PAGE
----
4  Exercise with end users in the Alert4All project

Within the EU-FP7 co-funded project, a workshop with end users was carried to exercise different aspects of an integrated system to disseminate alert messages to the population. Among others, an exercise was organized to let the participants experience two completely different paradigms to compose alert messages: the first based on letting them compose the alert message by inserting free text, the second based on the principles of using alert libraries as explained above. For this purpose, two graphical user interfaces (GUIs) were implemented to manage the alert dissemination system in a fictive scenario that was a concatenation of events in short time to add the stress component to the exercise. The participants had to send alert messages in three different languages to the fictive population using the free-text based system for the first 3 events and the library-based system for the 3 last events of the scenario. For the free-text based system they were allowed to use online translators to cope with the multi-language requirement of the exercise.

Figure 2: Using alert message libraries

With this exercise, the end users experienced that the alert library based system was requiring significantly lower time to deliver the alert message, especially for the low-capacity systems included in the exercise, than for the free-text based system. When using the free-text based system, the users were not paying attention to the actual content of the alert message, i.e. whether the required information items were included, and the messages were so extensive in some cases that they could not be displayed in the limited sized windows (i.e. they would not be completely displayed in one single message in a real device). This means that for the four teams in the exercise, the style and content of the alert messages significantly deviated from each other and some of them could only be partly displayed. This, according to the best practices identified in the literature, would jeopardize the understanding and trust (in the long term) of citizens, as the message content would strongly depend on the actual person operating the system at the moment of the crisis. Finally, the multi-language feature was excellently covered by the alert library-based system, as the operators only had to care about configuring the alert message and the system automatically created the message in the three requested languages. With the free-text based system, translations were not fully comprehensive, subject to online translator errors. Still; the preferred solution for end users was to have a library-based concept with the option to add free text to the alert message whenever required, e.g. when the libraries do not contain the right solution for a specific crisis. Further details on the exercise and the results can be found in (Mulero Chaves,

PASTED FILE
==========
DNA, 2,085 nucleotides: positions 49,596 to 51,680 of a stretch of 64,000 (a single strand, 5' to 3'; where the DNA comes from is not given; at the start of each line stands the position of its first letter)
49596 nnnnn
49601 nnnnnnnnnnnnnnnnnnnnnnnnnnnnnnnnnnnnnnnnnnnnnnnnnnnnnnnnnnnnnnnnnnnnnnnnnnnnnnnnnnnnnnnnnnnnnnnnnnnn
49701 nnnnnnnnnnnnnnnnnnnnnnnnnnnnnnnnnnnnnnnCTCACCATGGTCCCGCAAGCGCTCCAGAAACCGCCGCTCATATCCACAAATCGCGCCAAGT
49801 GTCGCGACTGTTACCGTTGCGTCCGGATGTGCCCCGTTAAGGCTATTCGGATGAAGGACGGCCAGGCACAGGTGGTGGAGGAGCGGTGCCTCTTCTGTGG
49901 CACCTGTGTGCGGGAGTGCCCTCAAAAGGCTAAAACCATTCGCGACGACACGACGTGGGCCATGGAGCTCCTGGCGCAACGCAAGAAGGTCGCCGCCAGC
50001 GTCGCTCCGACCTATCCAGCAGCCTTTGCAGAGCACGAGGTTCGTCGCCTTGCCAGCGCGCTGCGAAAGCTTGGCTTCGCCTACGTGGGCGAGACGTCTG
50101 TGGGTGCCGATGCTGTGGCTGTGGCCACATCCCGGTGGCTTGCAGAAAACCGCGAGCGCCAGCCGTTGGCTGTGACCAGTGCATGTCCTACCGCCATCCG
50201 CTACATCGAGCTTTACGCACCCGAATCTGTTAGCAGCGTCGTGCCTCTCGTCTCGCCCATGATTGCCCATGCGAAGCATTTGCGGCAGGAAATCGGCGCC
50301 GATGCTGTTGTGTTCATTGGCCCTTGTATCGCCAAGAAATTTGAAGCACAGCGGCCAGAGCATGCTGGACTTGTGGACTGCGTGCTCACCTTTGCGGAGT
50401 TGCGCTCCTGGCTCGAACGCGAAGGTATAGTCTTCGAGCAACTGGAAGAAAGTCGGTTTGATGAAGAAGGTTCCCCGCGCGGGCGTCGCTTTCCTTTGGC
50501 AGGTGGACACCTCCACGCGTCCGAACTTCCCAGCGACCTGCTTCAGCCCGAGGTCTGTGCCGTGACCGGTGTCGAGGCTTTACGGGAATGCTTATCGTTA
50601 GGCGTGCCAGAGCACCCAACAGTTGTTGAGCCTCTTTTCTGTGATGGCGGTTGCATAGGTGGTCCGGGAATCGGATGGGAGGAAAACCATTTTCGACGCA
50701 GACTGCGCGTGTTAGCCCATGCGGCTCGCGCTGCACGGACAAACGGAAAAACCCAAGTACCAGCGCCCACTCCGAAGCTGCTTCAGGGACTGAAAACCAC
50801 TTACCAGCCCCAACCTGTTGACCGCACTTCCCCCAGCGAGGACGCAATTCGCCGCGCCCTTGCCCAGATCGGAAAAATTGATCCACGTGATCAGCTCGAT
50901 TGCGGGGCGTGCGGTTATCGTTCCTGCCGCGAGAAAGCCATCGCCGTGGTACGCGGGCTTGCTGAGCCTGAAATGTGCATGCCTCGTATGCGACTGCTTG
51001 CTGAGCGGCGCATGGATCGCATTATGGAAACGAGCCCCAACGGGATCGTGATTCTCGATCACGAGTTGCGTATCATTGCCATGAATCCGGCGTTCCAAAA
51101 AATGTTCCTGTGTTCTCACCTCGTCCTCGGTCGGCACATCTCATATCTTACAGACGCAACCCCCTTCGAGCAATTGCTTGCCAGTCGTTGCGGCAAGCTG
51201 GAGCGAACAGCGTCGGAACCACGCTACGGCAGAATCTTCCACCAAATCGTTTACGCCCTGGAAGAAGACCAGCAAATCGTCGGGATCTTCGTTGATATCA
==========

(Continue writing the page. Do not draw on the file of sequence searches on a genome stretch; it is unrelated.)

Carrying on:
5  Added value to integrative risk management and conclusion